Humairah Shams is a calligrapher, graphic designer, workshop instructor and self-proclaimed wildflower. She is the co-founder of Made with Love, a Bangladeshi stationery brand she started with her sister. Guba Publishing is proud to have collaborated with this bright young talent from Dhaka- Check out her interview below and #BeInspired !
How different is your educational background from what you do?
In terms of being a designer, there’s absolutely no overlap. However, I’ve studied business administration from BRAC University, majoring in marketing and e-commerce. Since we operate online exclusively, you’d think my majors would help me apply some of that knowledge to my work, but there hasn’t been much I could relate to in terms of modern day application yet.
Where did you learn artwork/what do you think inspired it?
I’ve dabbled into painting when I was a little girl, but calligraphy is something I’ve been doing for 4 years now. My calligraphy actually stemmed from an attempt to get better at handwriting! 4 years on, I still have terrible handwriting but a new art-form I absolutely love!
How does an artist manage the hurdles of business entrepreneurship?
I’ll let you in on a little secret, it takes two!
I absolutely could not have started without my sister, Sarah, helping me with operations. We scout and speak to vendors together, but she handles the customer interactions and the deliveries while I handle the designing process.
What is your working process?
Planning is actually the biggest part of the whole creative process. I sit with my sister, we decide on new themes, colors and patterns we want to work with. This brainstorming can go on for weeks. Once we’ve decided on our themes, I start working with paint and traditional media first, then move to scanning and adding all the digital elements. The whole process of designing usually takes about a few weeks before it’s ready for printing.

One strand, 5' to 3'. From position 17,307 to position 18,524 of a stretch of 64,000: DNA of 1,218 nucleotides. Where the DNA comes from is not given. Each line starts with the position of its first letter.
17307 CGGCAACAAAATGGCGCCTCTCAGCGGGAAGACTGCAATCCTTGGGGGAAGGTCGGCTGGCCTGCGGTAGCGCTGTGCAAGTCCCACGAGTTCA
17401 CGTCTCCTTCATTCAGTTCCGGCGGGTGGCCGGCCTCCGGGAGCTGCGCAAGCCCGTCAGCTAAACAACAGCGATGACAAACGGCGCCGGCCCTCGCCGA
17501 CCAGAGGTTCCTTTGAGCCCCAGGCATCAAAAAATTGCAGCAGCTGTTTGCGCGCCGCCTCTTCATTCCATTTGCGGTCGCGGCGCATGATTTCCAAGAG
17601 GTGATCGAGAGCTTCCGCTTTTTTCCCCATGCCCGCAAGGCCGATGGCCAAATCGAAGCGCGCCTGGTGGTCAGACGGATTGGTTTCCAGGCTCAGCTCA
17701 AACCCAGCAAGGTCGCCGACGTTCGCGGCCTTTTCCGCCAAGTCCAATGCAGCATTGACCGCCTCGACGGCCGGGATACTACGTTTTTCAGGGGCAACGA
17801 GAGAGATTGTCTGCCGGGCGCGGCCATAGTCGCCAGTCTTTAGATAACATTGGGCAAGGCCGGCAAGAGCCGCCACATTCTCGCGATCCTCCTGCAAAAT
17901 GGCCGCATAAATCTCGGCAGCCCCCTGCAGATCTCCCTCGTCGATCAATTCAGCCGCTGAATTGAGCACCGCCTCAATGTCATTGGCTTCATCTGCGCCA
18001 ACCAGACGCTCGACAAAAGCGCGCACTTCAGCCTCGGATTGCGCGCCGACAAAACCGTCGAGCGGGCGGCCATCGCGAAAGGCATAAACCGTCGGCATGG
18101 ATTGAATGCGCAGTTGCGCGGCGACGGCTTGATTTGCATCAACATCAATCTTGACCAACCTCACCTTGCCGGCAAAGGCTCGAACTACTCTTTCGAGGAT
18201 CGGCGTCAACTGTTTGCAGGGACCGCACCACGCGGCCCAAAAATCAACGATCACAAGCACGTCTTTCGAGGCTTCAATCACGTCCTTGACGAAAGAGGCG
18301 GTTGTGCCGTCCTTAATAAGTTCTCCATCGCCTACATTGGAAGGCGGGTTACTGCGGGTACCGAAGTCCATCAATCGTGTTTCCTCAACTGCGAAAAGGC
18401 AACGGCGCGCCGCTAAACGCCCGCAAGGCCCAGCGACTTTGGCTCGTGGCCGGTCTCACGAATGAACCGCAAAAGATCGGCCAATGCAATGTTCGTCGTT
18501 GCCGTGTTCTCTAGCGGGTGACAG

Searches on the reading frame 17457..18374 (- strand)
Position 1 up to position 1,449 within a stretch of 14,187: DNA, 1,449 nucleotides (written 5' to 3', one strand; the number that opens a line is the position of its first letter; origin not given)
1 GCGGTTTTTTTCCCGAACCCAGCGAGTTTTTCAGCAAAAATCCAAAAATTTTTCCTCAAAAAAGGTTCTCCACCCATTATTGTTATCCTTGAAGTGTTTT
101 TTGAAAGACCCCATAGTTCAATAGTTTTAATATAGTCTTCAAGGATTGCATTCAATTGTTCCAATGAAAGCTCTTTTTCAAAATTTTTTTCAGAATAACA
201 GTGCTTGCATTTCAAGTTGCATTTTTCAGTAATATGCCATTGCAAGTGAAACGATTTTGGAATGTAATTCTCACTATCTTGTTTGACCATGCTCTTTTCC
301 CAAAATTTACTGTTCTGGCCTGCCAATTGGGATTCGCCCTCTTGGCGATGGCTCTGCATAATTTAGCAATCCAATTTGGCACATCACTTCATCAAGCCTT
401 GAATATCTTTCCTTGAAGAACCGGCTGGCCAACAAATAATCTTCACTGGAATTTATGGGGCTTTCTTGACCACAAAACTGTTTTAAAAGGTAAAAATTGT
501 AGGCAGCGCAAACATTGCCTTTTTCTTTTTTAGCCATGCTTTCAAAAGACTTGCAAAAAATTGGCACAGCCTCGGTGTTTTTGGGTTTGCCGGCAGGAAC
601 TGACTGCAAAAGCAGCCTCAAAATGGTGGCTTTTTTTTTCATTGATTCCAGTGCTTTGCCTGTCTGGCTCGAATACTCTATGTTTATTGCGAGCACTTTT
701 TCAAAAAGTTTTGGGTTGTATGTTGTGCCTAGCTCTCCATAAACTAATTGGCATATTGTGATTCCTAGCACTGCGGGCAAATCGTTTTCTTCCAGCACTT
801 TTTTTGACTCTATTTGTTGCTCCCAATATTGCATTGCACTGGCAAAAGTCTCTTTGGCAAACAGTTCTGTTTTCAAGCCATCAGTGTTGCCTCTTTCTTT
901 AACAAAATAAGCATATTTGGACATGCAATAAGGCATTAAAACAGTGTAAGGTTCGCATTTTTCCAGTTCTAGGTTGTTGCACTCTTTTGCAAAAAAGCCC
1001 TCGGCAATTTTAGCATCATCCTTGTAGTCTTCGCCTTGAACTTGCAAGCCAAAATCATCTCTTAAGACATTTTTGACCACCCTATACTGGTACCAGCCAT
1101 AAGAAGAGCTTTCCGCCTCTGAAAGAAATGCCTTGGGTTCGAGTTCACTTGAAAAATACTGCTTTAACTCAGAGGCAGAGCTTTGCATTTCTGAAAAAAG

What role does the artist have in society?
Okay so like, I know people make a big deal about labeling themselves as “artists” but if you ask me, there’s a little bit of an artist in everybody. It comes in different forms, but it’s there. And I really think that needs to be nourished, and nurtured not for the skill, but for joy and for our own mental health. So for me, the role of the artist is to spread joy and help us express ourselves. If we’re lucky, we can help inspire someone else to do something they love just as much.
What art do you most identify with?
Florals for sure. I’m heavily inspired from artists who work with stationery and florals, like Rifle Paper Co., Katie Daisy and The Ink Bucket.
What is the most enjoyable part of your job?
I think it’s definitely the creative freedom; being able to experiment, design things that make us happy. Seeing that it makes others just as happy really makes it all worthwhile!
What’s your favorite art work and why do you think you’re attracted to it?
It’s absolutely impossible to pick a favorite. I just can’t. Nope.
But I will say, what draws me to my favorites are the colors, compositions and techniques that make up the piece!
Describe a real-life situation that inspired you?
In terms of art, nature inspires me the most. I love soaking in landscapes, sunsets and different botanical elements from everywhere I go!
In terms of goals, I attended a watercolor workshop last year by Peggy Dean, an artist I absolutely adore, and just seeing her in her element, sharing her knowledge and spreading so much joy, I knew that that was absolute #goals!
What memorable responses have you had to your work?
We usually host an event once a year, so people can come and check out our new releases in person. We get an overwhelming amount of love and support every time! Their reactions are what makes it all worthwhile; the look on their faces, everyone is so pleased that our stuff is made locally, it really keeps us going.
What is your dream project?
Oh there are so many! I’d definitely say illustrating a children’s book is on my top 3. I’m not sure if it counts as a project but I also want to expand on taking workshops beyond Dhaka (Maybe even beyond Bangladesh?) Go big or go home, right?